Thailand inched ever closer to making history when it showed its support for same-sex unions.
On Wednesday, the country backed a draft bill that would allow for the legal registration of same-sex partnerships.
Although the legislation avoids the term “marriage”, it will afford LGBTQ couples many of the benefits enjoyed by their heterosexual counterparts.
For instance, they would have the right to adopt children, jointly own property and also to pass on inheritance.
“The Civil Partnership Bill is a milestone for Thai society in promoting equality among people of all genders,” said Ratchada Dhnadirek, a deputy government spokeswoman.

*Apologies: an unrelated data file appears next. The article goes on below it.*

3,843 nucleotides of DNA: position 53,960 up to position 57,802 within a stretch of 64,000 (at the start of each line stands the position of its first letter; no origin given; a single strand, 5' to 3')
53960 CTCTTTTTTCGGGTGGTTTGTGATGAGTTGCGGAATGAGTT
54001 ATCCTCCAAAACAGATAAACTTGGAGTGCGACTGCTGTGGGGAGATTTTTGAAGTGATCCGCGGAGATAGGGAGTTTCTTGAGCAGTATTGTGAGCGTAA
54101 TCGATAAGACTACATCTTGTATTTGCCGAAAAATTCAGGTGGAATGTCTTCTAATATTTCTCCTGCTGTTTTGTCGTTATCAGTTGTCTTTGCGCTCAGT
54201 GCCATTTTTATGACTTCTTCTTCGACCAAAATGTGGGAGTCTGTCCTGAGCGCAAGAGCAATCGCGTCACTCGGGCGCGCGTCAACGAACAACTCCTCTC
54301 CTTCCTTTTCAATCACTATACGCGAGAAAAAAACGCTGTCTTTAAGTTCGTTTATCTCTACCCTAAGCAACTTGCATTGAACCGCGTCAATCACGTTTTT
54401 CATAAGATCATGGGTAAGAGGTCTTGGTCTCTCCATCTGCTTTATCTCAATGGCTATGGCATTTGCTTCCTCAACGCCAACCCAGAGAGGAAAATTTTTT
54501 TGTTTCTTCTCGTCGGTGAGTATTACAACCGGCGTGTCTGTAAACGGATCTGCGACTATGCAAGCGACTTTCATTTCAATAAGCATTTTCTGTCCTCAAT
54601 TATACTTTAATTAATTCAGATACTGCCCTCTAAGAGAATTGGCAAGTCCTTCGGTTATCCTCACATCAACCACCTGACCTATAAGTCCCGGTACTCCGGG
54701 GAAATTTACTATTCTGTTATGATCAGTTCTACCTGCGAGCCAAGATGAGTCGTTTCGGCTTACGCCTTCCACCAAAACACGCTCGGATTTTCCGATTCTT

“This strengthens the families of people with sexual diversity and is appropriate for the present social circumstances,” she added.
Partnerships can only occur between individuals who are at least 17 years old, and one of the pair must be a Thai citizen.
Having already been through the cabinet, the bill must now be passed in Parliament in order to become law.
If approved, Thailand will join Taiwan as the only places in Asia where the rights of same-sex couples are legally recognised.
Last year, Taiwan introduced its same-sex marriage law.